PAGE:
Creation is a foreshadow of the new creation, the better creation, created by the Word of the Lord from darkness and the waters. In baptism all waters have found their true purpose, to bring forth the new creation of God. So when you see the ocean or the lake, or the water in your drinking glass, it is not simply water, it is the means by which God creates and re-creates. All waters are blessed by being filled with the word of the Lord and by His Spirit. True holy water is not blessed by a priest or pastor, true holy water is water that is used for the true purposes of water: to give birth to the land that is called holy, the Church of God.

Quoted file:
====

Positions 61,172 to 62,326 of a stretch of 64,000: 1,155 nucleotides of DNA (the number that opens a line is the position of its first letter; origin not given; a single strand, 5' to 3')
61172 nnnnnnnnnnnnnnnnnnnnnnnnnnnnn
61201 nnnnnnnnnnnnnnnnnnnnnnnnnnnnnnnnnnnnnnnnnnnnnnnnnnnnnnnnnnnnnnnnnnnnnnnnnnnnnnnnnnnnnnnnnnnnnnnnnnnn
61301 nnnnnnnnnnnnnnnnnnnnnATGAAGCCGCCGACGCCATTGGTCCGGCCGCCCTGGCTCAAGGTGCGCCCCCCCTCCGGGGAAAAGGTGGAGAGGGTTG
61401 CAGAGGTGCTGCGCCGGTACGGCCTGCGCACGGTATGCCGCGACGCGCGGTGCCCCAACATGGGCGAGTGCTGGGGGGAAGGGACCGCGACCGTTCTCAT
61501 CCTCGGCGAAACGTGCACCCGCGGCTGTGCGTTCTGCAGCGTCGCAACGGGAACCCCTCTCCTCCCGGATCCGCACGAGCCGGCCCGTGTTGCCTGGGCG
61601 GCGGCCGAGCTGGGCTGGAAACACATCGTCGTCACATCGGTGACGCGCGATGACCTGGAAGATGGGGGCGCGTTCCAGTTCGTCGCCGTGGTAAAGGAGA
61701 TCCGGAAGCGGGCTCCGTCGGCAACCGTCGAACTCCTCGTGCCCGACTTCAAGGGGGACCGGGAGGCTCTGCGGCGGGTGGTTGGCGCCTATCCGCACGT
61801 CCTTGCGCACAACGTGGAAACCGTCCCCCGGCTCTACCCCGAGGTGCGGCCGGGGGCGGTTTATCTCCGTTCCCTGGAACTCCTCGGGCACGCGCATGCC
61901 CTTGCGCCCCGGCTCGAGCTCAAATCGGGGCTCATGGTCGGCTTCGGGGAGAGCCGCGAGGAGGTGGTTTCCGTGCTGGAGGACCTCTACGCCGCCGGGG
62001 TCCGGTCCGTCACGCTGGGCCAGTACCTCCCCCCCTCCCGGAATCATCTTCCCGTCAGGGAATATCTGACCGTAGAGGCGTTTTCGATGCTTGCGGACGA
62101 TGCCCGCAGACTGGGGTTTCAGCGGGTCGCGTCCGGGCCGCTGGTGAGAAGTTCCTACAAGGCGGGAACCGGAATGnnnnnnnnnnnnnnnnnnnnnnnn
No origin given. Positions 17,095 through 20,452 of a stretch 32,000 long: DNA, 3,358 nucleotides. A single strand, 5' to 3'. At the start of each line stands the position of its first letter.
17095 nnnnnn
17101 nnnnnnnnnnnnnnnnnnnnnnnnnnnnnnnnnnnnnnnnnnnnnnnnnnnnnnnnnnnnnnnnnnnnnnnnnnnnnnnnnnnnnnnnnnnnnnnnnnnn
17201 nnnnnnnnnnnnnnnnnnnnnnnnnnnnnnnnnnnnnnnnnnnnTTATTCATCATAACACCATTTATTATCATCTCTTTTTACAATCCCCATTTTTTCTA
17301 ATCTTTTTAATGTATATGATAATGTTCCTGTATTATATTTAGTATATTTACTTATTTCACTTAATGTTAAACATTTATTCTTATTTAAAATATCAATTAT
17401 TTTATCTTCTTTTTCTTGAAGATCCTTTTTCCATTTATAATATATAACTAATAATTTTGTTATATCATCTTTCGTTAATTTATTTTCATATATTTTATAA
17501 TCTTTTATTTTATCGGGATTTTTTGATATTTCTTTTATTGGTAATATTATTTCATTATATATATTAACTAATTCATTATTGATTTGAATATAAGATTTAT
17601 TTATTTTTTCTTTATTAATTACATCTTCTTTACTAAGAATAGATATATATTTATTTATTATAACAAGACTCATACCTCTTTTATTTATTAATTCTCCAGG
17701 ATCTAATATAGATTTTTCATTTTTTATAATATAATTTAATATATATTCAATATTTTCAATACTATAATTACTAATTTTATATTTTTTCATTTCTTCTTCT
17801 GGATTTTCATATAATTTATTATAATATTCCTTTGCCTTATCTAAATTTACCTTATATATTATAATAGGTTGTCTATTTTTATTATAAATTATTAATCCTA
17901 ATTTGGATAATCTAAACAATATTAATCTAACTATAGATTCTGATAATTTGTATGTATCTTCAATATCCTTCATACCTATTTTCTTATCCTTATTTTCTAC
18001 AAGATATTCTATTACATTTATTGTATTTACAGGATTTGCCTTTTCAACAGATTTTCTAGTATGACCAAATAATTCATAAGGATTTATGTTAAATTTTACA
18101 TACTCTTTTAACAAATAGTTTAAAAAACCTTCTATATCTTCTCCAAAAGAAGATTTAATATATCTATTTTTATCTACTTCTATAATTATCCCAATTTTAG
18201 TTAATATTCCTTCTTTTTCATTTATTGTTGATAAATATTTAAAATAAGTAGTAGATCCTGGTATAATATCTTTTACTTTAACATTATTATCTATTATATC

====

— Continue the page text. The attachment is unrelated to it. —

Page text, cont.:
So now we move from Creation to the Flood. In the 600th year of Noah, God sent a flood upon the whole earth to destroy man. That was the purpose of the flood, to wipe man off the face of the earth. Man was corrupt and vile, so God said to Noah, “I will send a flood upon the earth to destroy man with the earth” (Gen. 6:9-13). Yet God did not completely destroy mankind. A remnant was saved: Noah and his family, eight souls in all. This was not to prove God a liar – that all men were not destroyed in the flood – but to foreshadow that by a man who survives death, mankind would be redeemed and saved. Noah prefigures Christ who came through death.